I want to see a process by which the wealth creators in our society can be tied back into projects which yield BOTH a social return for the community AND a financial return for them.
Why is this different from charity?
Because you get the rigour and discipline that comes from someone risking their money on an investment…
…money that could otherwise be reaping a return elsewhere.
If our top businessmen and women are putting their cash and the cash of their companies into these investments you can guarantee they will be keeping an eagle eye on them, bringing their expertise and asking all the right questions.
That makes then whole process both more effective, and more sustainable.
When you give money charitably it is an act of selfless giving.
You give money - wonderfully - because you think it is right.
But when you invest, this is an act of hard-headed calculation.
And once this area is opened up there’s no reason it shouldn’t become a mass market - there’s no reason that people shouldn’t be investing their savings in social investment ISAs or pension funds with a social return element.
So what chance this new golden age?
The Social investment market is still in its infancy.
It is worth around £190m today, a number that pales in comparison with the £3.6 billion annual outlay on philanthropic grant funding.
But the market also has serious potential.
Ronald Cohen, known to many as the father of venture capital - has commented that
enterprise and impact investing…look like the wave of the future.
Indeed, in his view:
Impact [social investment] capital is the new venture capital”.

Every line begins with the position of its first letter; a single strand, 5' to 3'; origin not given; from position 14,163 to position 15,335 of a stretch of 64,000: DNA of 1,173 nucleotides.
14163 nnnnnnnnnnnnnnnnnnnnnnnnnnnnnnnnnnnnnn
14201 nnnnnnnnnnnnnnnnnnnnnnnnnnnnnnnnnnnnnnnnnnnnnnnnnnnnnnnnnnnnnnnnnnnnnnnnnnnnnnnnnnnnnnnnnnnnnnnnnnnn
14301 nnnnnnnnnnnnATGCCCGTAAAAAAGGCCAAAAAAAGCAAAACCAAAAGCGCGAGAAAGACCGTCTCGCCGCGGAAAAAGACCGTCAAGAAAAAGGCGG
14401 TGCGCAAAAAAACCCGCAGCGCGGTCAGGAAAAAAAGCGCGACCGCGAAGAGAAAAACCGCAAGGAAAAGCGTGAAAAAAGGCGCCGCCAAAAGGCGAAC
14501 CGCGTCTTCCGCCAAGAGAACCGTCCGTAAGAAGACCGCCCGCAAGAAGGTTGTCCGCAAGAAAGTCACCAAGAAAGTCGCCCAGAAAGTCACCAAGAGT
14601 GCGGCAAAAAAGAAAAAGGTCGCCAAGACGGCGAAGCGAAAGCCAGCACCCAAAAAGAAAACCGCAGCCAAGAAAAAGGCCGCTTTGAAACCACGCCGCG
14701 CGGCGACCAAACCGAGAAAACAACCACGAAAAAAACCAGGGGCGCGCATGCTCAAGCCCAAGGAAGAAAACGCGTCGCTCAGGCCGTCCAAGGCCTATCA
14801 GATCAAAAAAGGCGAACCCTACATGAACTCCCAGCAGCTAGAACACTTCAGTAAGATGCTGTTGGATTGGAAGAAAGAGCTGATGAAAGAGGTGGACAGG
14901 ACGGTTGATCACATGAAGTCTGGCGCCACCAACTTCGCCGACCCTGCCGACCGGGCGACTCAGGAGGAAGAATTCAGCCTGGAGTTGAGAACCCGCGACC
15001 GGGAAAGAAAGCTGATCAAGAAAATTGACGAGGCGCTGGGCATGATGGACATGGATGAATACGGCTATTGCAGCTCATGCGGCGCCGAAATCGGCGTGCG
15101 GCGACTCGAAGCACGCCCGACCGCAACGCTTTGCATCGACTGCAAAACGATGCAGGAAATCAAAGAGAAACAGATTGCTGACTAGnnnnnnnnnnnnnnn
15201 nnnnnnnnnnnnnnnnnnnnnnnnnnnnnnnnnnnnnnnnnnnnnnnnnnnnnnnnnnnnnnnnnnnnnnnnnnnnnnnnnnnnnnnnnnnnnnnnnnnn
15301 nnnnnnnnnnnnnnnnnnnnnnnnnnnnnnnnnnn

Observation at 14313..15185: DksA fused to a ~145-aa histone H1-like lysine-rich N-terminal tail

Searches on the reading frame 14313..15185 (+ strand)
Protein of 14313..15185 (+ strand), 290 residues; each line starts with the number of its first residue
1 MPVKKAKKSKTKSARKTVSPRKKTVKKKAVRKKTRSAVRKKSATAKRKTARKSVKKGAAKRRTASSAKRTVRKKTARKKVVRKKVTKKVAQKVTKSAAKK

The challenge is how we get to that position from where we are now.
In recent months I have made a number of calls to the market to get involved in this agenda…
…and that’s why I congratulate Broadway for launching their Property Fund today.
But Government has to get the financial and regulatory conditions right, and we’re very much in listening mode.
One of the things we’ve heard from a number of organisations is that before they can invest substantial funds in social returns they need to have a better understanding of what those returns might be - and how certain they are to accrue.
A number in particular have supported the idea of an Early Intervention Foundation, which would provide expert advice on early intervention as well as building the evidence base on social returns.
I recently made a speech where I promised I would provide more details on this Foundation shortly - we are about to do just that.
There are also a number of innovative projects going on across Government - from payment by results through the Work Programme…
…through to full-blown social investment projects like the Peterborough Social Impact Bond…
…my Department’s Innovation Fund…
…and the Cabinet Office’s local authority pilots.
At the same time, we are seeing a major new source of investment funds coming on stream via Big Society Capital.
There are already some really interesting projects here, including the setting up of the world’s first ‘Social Stock Exchange’ for social enterprises, which will be located right here in London.
To me it feels like we’re at a tipping point with this agenda.
There is good work going on everywhere we look…
…but it’s now a question of how we piece it together and build a crescendo.
Shortly we will be publishing a new Social Justice strategy, setting out our ambition to use new and innovative delivery mechanisms…
…including social investment…
…to change the lives of our most disadvantaged individuals and families.
Our ambition is for the UK be a world leader in this field.
I want to build a new legacy for this nation, not just as a country of great givers…
…but as a country of savvy social investors…
This is - I believe - the best way we can start the tough but necessary process of reconnecting the top and bottom of society…
…by bringing together the city with the inner city, and…
…helping mend our social fabric.